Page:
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Chinese Character Tattoos Skokie IL

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George Papas Tattoo
(773) 764-7757
6305 N Clark St.
Chicago, ILLIN
 
Tattoo Factory, Inc
(773) 989-4077
4441 N Broadway St
Chicago, IL
 
Jade Dragon Tattoo Studio
(773) 736-6960
5331 W Belmont Ave
Chicago, IL
 
International Body Jewelry & Tattoo Supply
(773) 685-6050
3024 N Cicero Ave
Chicago, IL
 
Jade Dragon Tattoo Studio
(773) 736-6960
5331 W Belmont Ave
Chicago, IL
 
Tattoo Factory
(773) 989-4077
4408 N. Broadway
Chicago, IL
 
Tattoo Factory Inc
(773) 989-4077
4441 N Broadway St
Chicago, IL
 
Family Tattoo
(773) 281-6392
2230 Belmont Ave.
Chicago, IL
Hours
Open everyday 2-10pm
Scheduling
Walk in's welcome

A1 Jade Dragon "Master" Tattooing & Body Piercing
(773) 736-6960
5331 W. Belmont Avenue
Chicago, IL
 
World Famous "Fat Joe's" Tattoo And Body Piercing
(773) 736-3084
5331 W. Belmont Avenue
Chicago, IL
 

Chinese Character tattoos

Chinese Character Tattoos - A Chinese 'character' is a logogram -- meaning a sign that represents a word. A reported 50,000 of these 'hanzi' characters make up the writing system for the Chinese language. That number has been officially slashed to a more manageable 6,000.

Arguably the oldest surviving writing system in the world, the hanzi characters are said to have been invented by an official in the court of the legendary Emperor Huangdi in 2600 BC. Cangjie was his name, and he must have been indefatigable to invent such a vast number of pictograms. Most likely he collected and collated characters that were scattered throughout ancient China, and may have begun to standardize these proto-writings in order to turn them into a true writing system, the first evidence of which are inscriptions found on tortoise shells dating back to the Shang Dynasty (1766-1123 BC).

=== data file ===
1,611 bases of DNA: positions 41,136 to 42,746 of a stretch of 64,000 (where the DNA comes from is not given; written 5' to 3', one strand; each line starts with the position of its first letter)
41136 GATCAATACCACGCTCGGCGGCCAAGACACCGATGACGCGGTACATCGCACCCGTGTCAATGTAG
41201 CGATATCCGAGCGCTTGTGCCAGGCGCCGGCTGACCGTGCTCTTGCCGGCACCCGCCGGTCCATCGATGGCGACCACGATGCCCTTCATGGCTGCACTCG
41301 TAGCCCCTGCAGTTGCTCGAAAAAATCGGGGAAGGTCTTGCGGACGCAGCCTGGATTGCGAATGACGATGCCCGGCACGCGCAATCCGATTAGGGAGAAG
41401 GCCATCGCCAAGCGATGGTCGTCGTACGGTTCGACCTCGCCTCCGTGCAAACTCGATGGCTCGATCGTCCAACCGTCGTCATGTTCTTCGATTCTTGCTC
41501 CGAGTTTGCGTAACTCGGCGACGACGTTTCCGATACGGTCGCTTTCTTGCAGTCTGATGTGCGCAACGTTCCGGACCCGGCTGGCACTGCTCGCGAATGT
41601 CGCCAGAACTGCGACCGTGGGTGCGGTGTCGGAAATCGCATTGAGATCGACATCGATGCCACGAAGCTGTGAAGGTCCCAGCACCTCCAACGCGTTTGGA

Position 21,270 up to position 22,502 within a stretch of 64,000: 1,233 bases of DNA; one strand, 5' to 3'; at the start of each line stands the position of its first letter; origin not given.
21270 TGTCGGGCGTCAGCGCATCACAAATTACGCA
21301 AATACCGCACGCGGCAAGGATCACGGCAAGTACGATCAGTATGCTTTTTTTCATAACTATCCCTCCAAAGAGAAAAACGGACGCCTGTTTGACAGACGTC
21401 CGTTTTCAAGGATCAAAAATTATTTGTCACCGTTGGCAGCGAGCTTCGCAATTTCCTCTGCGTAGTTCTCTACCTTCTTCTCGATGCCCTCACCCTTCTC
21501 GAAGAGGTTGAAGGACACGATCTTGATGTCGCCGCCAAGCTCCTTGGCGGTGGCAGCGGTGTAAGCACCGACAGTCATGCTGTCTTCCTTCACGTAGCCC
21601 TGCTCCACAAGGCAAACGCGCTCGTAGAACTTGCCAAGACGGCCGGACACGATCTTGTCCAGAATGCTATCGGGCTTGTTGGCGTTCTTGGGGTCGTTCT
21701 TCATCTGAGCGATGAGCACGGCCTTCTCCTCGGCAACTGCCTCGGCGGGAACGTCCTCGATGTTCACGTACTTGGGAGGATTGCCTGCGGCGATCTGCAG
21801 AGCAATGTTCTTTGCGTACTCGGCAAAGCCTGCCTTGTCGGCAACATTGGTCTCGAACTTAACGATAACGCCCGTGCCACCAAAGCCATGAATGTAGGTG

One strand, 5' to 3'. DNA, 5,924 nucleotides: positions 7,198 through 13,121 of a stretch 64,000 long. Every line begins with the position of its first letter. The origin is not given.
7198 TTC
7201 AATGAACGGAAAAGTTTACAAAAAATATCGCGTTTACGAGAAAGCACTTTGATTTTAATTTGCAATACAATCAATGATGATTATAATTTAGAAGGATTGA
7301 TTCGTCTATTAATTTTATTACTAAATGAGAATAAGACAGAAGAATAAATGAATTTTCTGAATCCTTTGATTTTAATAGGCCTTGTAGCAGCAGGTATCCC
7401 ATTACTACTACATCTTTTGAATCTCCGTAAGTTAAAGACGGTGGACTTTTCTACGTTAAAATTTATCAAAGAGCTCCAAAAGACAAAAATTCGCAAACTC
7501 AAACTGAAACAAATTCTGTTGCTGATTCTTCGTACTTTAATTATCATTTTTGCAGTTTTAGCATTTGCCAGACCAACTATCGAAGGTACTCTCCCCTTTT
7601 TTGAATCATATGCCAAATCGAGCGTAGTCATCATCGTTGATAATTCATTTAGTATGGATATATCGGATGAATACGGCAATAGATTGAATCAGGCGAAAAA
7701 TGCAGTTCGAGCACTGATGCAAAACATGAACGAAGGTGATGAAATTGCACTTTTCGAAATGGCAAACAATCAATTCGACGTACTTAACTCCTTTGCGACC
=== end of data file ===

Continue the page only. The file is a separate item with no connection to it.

Traditional and simplified Chinese charactersThousands of years later, modern Chinese characters still bear a resemblance to the script on those famous 'Oracle Bones'.

Written in columns, the Chinese characters are read from top to bottom, and from right to left.

Among those first characters, we see depictions of common objects like a tree and moon, a hand and a foot, mountain and sun. These symbols morphed slowly over time, until a good imagination is now required to recognize the original object. Less than 5% of all Chinese characters are straight pictographs. These simple characters were then combined to form little 'stories', or affixed with an 'indicator' to form more complex characters that served to denote abstract concepts. This category of character makes up a tiny fraction of the Chinese writing system.

Most of the characters - 90% of them - are picto-phonetic compounds, meaning that they're used for their sounds instead of their meaning. The English equivalent would be drawing an 'eye' to portray 'I', 'waves' to mean 'see', and the letter 'U' for 'you'. (I see you.) In this way, Chinese is really a means to represent the spoken language.

Although Mandarin and Cantonese are two distinct languages, the writing system for each is the same. While pronunciation may be a barrier from one language to the other, the Chinese writing system has remained faithful to ancient times.

In addition, many Chinese characters were adopted according to their meaning by the Japanese and Korean languages to represent native words, disregarding pronunciation altogether.

Chinese characters are also known as si...

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